There’s not better example of that today than the changed economy of retail. The moonshot of the internet and the iPhone forever altered how we buy things. Therefore, it forever altered how companies sell and supply things.

Lehigh Valley benefits

Lehigh Valley Population continues to grow


The Lehigh Valley continued its slow and steady growth last year, according to a recent U.S. Census Bureau estimate. And it wasn’t alone — Pennsylvania’s population also nudged upward, increasing by almost 20,000 after a slight population dip the year before.

Lehigh County grew by .93 percent between 2016 and 2017, while Northampton grew by .55 percent, the report states. Lehigh and Northampton counties have grown by 4.66 and 1.83 percent, respectively, since 2010.

Pennsylvania garnered 18,500 new residents — only an addition of .14 percent, but still an indication of a population upswing. Pennsylvania lost about 4,000 people from 2015 to 2016. The Lehigh Valley did not shrink in those years.


Lehigh Valley

Lehigh Valley housing report shows more residents turning to rentals


Lehigh Valley residents

From Morning Call

Twitter @TShortell


From 2012 to 2016, the number of renters in the Lehigh Valley climbed by 6,561, from 72,286 to 78,847. Over the same time period, the number of homeowners fell by 3,923, from 173,258 to 169,335.

To be sure, 68 percent of Lehigh Valley residents own their homes and nearly 32 percent rent. But homeownership is increasingly the domain of the middle-aged.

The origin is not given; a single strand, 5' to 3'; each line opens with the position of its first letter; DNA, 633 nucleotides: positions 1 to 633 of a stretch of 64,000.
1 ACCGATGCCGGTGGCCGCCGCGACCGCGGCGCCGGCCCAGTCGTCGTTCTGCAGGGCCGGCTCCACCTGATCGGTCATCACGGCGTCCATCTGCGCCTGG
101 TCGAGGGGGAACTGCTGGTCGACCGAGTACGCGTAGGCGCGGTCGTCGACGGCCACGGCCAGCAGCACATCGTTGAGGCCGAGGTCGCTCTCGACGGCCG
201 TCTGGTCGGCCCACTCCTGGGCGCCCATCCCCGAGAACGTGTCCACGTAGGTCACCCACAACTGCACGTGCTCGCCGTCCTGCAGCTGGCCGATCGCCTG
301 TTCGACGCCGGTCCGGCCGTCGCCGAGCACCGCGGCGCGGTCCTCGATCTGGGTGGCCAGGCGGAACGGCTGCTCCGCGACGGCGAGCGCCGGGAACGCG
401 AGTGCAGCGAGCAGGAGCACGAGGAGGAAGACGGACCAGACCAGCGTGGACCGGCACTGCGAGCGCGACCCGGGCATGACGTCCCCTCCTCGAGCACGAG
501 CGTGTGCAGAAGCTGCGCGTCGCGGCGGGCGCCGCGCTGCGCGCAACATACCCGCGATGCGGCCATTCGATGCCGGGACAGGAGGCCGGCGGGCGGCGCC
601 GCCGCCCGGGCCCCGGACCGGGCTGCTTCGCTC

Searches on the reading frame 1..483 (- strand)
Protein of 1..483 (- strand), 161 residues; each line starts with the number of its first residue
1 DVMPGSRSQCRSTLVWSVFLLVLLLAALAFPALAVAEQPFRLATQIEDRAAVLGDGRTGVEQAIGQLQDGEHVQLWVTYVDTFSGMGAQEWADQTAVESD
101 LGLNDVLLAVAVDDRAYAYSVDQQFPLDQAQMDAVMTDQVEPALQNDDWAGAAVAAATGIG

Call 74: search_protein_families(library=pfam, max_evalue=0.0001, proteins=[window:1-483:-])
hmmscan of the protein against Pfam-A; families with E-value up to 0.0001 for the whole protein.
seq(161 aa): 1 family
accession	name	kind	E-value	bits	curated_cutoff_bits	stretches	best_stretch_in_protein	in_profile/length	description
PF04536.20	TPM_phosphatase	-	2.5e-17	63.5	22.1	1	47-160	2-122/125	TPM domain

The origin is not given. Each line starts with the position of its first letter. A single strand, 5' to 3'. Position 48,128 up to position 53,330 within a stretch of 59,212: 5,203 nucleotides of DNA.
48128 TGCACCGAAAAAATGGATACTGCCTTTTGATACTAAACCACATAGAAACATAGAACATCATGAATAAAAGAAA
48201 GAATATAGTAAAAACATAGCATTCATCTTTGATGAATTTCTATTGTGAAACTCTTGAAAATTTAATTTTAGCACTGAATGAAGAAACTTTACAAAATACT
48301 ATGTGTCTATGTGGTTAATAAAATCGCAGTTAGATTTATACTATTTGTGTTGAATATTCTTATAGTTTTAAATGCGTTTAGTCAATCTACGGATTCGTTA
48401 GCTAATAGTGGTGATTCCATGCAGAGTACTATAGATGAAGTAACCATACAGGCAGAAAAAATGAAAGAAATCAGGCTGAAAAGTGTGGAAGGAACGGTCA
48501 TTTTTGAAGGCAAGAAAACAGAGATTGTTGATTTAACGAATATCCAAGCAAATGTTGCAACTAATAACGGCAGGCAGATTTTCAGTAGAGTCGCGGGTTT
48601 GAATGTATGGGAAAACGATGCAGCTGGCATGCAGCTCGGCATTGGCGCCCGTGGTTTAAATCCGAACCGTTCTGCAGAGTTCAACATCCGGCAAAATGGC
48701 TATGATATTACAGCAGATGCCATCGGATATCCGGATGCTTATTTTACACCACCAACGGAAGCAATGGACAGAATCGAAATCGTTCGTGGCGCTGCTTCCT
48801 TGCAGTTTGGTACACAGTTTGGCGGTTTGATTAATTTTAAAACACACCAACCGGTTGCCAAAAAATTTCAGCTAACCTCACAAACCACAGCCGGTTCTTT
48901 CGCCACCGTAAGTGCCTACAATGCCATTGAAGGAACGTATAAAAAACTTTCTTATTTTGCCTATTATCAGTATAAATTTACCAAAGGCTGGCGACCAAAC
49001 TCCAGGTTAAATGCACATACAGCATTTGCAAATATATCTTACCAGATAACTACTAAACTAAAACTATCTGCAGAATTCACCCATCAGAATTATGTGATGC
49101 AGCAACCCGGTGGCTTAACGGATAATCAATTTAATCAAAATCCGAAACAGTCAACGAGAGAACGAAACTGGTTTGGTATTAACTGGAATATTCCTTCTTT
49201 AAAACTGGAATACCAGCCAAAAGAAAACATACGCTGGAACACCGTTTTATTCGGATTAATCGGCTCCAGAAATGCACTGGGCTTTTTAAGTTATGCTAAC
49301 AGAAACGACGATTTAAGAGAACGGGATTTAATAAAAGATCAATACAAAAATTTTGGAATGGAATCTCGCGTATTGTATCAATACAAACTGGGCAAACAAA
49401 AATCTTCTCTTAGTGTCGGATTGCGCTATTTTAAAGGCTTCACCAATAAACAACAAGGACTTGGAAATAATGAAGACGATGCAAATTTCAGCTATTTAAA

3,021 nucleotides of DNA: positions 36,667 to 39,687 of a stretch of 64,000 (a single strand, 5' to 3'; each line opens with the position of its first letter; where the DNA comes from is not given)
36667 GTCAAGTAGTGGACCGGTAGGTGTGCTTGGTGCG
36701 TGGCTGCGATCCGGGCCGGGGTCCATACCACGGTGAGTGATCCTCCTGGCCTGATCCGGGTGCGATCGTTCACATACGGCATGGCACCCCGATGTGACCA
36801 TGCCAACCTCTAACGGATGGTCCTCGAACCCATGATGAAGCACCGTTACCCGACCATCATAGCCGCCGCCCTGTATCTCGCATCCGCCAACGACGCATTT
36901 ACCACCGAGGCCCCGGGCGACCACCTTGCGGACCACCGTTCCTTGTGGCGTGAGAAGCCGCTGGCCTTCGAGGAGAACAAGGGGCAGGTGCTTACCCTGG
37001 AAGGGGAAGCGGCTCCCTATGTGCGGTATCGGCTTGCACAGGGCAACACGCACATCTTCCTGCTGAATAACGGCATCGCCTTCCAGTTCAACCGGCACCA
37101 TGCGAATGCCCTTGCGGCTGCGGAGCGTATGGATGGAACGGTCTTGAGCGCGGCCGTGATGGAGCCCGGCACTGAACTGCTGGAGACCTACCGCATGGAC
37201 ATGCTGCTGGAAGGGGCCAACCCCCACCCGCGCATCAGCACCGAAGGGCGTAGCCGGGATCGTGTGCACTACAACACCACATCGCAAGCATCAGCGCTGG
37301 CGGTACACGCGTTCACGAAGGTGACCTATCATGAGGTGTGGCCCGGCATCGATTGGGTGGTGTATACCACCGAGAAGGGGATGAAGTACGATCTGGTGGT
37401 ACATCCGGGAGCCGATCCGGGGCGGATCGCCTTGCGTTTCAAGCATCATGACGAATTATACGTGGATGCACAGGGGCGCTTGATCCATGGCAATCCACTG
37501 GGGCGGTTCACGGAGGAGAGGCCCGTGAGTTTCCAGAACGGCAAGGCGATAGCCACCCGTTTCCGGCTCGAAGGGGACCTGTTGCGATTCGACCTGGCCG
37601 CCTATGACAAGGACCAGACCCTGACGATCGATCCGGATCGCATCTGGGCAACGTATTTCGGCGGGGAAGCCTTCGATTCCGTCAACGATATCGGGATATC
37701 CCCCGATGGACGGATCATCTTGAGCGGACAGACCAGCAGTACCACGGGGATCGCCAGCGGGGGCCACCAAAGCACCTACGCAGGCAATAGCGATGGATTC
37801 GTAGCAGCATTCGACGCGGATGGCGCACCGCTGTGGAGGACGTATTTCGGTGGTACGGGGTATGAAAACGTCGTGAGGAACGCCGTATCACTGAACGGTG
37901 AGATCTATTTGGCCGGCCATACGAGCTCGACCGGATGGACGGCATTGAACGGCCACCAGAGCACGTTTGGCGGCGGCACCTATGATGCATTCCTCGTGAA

Just 8 percent of Lehigh Valley residents under 35 own their home, according to Census Bureau data cited in the report. About 55 percent over 35 are homeowners.

Residents are increasingly turning to high-end apartment buildings

The report also reflected the rising real estate market. The average selling price for a Lehigh Valley home in 2016 rose to $179,900, according to the report. That marked a $4,900 increase from 2015 and was the highest average since the real estate market collapsed in 2008, when the average sales price was $200,000. The median home sales price in January hit $188,900, data released by the Greater Lehigh Valley Realtors group showed in February.

The climbing prices are partially attributed to fiercer competition among buyers, Bradley and Raad said. The region has a housing shortage, particularly for people shopping in the $200,000 to $300,000 range, said Bradley and Jill Seitz, the commission’s community planner.

Future master plans may encourage municipalities to consider adding homes in already developed areas, Bradley said. That would address the housing crunch while preventing development in rural areas targeted for preservation, she said.

Raad said demand outstrips supply for all homes under $400,000. The shortage, he said, has been around several years and has become more noticeable of late. The improving economy has persuaded would-be buyers it’s time to spend.

“We’re not seeing enough homes come onto the market in general,” he said.

The report and interactive housing data can be found at

Twitter @TShortell



Lehigh Valley residents